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Silver 3-cent weighs in at less than 1 gram

Do any of our coins weigh less than 1 gram?

Do any of our coins weigh less than 1 gram?


To put this answer in perspective, there are 31.103 grams in a troy ounce. The single coin that fits your specification is the silver 3-cent. Those dated 1851-1853 weigh eight-tenths of a gram. The 1854-1873 dates weigh three-fourths of a gram.

Why was the aluminum cent dropped in 1974?

The light coins were met with disapproval from the vending machine industry, which claimed the coins were too light to operate the vending machines. Also cited were poor appearance and an excessive amount of energy needed to strike them.

Was Newfoundland always a part of Canada?

Newfoundland was separate until 1949, when it became a part of Canada. The province was discovered in 1497 by John Cabot.

Just where were Upper and Lower Canada?

Upper Canada consisted mostly of the southern section of the present province of Ontario. Lower Canada, which was down river, was made up of the southern section of present-day Quebec.

When and where was gold discovered in the Yukon?

The official discovery site was on Sayyea Creek in the southeastern Yukon in 1874.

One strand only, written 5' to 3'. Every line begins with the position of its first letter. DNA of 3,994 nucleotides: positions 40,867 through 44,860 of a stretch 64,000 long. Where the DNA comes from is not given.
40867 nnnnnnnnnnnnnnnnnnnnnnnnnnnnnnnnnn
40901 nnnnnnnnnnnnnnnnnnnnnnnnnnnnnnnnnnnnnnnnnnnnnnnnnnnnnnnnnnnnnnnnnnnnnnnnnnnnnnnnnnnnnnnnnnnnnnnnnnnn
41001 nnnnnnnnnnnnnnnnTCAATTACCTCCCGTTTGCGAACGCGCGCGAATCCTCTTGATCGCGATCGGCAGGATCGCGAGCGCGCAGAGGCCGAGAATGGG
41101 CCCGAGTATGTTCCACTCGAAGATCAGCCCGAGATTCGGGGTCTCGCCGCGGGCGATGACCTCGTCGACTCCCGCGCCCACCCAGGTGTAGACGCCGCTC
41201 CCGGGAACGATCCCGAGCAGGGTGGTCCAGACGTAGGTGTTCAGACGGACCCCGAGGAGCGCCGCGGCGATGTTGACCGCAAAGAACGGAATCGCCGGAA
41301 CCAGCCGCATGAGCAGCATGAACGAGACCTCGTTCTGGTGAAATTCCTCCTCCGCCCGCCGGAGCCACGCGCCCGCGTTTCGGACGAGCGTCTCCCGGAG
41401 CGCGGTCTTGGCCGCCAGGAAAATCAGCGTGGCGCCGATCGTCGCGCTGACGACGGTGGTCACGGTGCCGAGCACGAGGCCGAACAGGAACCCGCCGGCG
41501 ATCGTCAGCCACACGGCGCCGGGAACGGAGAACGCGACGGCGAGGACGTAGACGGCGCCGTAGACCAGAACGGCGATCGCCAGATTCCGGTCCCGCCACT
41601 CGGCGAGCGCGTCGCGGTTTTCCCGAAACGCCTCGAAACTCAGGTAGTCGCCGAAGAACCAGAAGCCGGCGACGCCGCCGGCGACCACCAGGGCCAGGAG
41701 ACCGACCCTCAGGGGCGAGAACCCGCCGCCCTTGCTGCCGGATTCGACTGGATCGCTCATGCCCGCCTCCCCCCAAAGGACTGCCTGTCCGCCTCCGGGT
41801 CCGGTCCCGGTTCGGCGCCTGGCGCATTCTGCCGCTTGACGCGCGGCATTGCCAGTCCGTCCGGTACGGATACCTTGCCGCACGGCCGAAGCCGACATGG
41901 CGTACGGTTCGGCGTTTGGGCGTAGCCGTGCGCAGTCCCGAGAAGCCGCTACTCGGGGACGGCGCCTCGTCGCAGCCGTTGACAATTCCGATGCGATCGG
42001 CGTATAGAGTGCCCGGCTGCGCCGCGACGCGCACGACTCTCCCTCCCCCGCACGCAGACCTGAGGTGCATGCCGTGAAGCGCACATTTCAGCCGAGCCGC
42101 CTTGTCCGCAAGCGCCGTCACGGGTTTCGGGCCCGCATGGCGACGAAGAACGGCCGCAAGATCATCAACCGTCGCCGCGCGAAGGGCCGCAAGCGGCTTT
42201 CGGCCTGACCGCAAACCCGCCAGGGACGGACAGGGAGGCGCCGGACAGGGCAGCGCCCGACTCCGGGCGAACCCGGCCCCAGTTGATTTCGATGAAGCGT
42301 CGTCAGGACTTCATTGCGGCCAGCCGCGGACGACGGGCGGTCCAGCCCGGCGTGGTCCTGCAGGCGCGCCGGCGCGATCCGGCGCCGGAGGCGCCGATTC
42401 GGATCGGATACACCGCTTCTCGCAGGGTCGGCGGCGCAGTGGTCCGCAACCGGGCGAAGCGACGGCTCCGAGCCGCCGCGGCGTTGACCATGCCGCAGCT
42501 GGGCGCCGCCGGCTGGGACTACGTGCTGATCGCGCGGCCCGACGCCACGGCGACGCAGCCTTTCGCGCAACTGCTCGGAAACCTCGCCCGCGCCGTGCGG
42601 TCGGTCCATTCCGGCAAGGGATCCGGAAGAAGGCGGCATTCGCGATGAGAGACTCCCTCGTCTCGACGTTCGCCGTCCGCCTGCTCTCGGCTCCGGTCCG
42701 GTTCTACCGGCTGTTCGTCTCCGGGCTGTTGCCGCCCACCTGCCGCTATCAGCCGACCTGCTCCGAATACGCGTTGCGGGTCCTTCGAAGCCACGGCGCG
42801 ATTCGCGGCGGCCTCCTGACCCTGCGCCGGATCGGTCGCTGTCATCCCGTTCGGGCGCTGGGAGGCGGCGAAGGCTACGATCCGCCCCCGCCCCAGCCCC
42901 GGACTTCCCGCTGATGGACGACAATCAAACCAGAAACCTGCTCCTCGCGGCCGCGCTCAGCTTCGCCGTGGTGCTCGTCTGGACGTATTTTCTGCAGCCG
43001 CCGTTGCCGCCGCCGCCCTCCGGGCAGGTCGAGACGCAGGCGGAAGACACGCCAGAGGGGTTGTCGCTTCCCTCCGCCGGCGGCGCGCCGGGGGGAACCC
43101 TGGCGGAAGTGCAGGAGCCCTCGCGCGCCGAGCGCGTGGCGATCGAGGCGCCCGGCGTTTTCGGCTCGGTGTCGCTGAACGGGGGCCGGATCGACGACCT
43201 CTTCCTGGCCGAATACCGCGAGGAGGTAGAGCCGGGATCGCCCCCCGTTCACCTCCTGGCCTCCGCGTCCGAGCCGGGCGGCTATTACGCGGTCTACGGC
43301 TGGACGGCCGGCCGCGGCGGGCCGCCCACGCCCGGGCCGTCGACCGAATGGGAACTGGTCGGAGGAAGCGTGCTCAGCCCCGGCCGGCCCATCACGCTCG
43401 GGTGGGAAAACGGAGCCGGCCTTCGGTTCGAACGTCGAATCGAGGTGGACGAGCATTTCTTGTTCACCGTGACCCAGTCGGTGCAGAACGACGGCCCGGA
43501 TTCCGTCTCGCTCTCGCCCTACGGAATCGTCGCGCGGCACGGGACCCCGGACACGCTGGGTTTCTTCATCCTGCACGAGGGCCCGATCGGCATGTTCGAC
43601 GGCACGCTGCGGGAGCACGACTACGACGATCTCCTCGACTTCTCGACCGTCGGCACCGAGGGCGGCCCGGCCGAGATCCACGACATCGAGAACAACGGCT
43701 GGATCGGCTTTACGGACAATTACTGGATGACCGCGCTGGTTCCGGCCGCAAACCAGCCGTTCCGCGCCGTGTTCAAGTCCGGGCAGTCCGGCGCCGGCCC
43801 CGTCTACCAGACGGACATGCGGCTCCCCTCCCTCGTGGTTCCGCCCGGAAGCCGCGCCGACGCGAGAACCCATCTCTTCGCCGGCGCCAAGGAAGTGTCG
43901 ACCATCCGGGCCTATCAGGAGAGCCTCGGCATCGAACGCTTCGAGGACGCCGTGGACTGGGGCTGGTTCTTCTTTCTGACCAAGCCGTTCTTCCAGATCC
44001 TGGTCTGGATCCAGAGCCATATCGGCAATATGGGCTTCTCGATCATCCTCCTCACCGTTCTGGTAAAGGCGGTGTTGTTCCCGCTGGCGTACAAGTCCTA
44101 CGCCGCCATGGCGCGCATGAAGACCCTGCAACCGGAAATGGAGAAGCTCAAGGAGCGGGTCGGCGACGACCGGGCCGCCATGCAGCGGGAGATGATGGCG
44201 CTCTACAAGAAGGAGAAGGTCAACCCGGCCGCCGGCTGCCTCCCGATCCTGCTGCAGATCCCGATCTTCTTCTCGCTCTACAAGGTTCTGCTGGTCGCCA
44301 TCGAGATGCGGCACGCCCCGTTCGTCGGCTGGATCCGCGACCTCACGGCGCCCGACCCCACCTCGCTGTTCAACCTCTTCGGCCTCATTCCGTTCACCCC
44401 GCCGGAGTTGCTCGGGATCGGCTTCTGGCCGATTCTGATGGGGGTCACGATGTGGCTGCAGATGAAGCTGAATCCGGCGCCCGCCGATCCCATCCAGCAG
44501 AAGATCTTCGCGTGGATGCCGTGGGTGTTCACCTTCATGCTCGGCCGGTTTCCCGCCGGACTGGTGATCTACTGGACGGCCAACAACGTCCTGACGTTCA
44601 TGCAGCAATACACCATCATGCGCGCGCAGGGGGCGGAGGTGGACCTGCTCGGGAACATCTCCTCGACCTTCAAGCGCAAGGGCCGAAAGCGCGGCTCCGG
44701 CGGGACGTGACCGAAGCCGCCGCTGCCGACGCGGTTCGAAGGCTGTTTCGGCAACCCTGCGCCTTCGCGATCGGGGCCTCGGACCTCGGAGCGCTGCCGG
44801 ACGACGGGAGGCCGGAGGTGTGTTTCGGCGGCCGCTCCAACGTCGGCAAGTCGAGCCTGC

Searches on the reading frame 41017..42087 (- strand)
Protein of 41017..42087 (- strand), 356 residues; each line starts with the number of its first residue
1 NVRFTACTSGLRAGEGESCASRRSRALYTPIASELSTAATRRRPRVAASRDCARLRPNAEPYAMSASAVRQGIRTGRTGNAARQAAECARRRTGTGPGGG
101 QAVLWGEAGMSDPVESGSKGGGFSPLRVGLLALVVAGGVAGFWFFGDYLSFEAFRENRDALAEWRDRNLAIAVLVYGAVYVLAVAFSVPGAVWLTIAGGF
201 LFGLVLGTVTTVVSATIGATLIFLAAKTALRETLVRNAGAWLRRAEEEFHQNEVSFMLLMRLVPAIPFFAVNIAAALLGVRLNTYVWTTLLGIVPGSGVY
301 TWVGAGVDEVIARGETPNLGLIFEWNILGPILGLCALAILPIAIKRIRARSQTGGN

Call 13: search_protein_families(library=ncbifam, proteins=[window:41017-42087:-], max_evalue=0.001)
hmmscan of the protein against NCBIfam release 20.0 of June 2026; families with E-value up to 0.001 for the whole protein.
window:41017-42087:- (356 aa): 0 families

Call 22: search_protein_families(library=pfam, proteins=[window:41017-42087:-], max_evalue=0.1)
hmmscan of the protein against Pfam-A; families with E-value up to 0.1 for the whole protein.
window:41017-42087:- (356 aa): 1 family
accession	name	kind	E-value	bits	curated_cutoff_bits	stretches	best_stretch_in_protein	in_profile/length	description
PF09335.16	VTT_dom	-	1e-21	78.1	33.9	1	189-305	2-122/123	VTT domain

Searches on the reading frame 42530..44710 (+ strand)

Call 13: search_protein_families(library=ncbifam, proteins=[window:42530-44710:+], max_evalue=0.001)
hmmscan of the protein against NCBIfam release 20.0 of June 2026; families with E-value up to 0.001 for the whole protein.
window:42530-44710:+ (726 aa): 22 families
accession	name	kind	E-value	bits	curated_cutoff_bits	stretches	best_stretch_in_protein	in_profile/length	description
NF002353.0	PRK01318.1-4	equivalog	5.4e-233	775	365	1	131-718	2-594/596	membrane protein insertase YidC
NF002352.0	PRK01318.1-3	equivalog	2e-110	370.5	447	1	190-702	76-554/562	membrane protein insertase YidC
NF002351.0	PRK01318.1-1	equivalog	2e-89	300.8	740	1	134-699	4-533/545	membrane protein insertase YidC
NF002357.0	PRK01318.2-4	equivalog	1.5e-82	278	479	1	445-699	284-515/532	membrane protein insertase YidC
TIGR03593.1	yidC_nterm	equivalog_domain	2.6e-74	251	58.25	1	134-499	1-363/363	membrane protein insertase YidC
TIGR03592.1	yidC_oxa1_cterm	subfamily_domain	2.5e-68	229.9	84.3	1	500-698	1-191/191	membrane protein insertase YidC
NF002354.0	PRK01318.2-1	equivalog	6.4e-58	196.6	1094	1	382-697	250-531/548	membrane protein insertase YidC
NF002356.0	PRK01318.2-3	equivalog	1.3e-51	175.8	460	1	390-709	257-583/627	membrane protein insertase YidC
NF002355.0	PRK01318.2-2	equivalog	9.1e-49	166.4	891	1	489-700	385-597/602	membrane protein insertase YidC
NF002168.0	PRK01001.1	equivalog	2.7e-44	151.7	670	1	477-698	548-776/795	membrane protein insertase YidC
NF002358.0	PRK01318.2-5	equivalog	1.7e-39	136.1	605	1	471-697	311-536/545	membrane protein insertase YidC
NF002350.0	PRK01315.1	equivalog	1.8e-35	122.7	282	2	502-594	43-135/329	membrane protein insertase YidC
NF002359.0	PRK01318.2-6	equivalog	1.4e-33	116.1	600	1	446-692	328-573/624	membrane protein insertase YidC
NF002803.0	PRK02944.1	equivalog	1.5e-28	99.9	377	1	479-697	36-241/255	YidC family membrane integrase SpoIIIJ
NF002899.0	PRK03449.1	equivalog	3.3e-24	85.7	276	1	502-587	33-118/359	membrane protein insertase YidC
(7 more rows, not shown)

Are there any accurate statistics on the number of misstrikes that get out of the Mint?

This is a recurring problem with each new error report, as collectors and dealers regularly ask for specific numbers for various minting varieties. The overlooked point here is that if the minting varieties had been spotted, and counted by Mint workers, they would never have left the mint that made them. The fact that they are in circulation is proof that they were uncounted.
One fairly accurate study conducted a number of years ago involved 400 bags, or 2 million cents. Done in the early 1970s, the survey showed 26 misstrikes, including 12 clips of 10 percent or less, nine unstruck planchets, four off center strikes and a single double strike.

Didn’t the 1876 Bicentennial of the United States pass pretty much unnoticed?

With memories of the hoopla surrounding the 1976 Bicentennial this question is a stopper, but the anniversary did receive relatively little recognition despite being a significant piece of our history. The important date, when the United States became a sovereign nation, occurred when New Hampshire became the ninth state to ratify the Constitution on June 21, 1788.

I have two restrikes of a 1915 Austrian coin. One of the pieces is obviously gold, while the other is billon. Is this possible?

I would seriously doubt it. The latter piece is very probably a counterfeit.

Address questions to Coin Clinic, Numismatic News, 700 E. State St., Iola, WI 54990. Because of space limitations, we are unable to publish all questions. Include a loose 44-cent stamp for reply. Write first for specific mailing instructions before submitting numismatic material. We cannot accept unsolicited items. E-mail inquiries should be sent to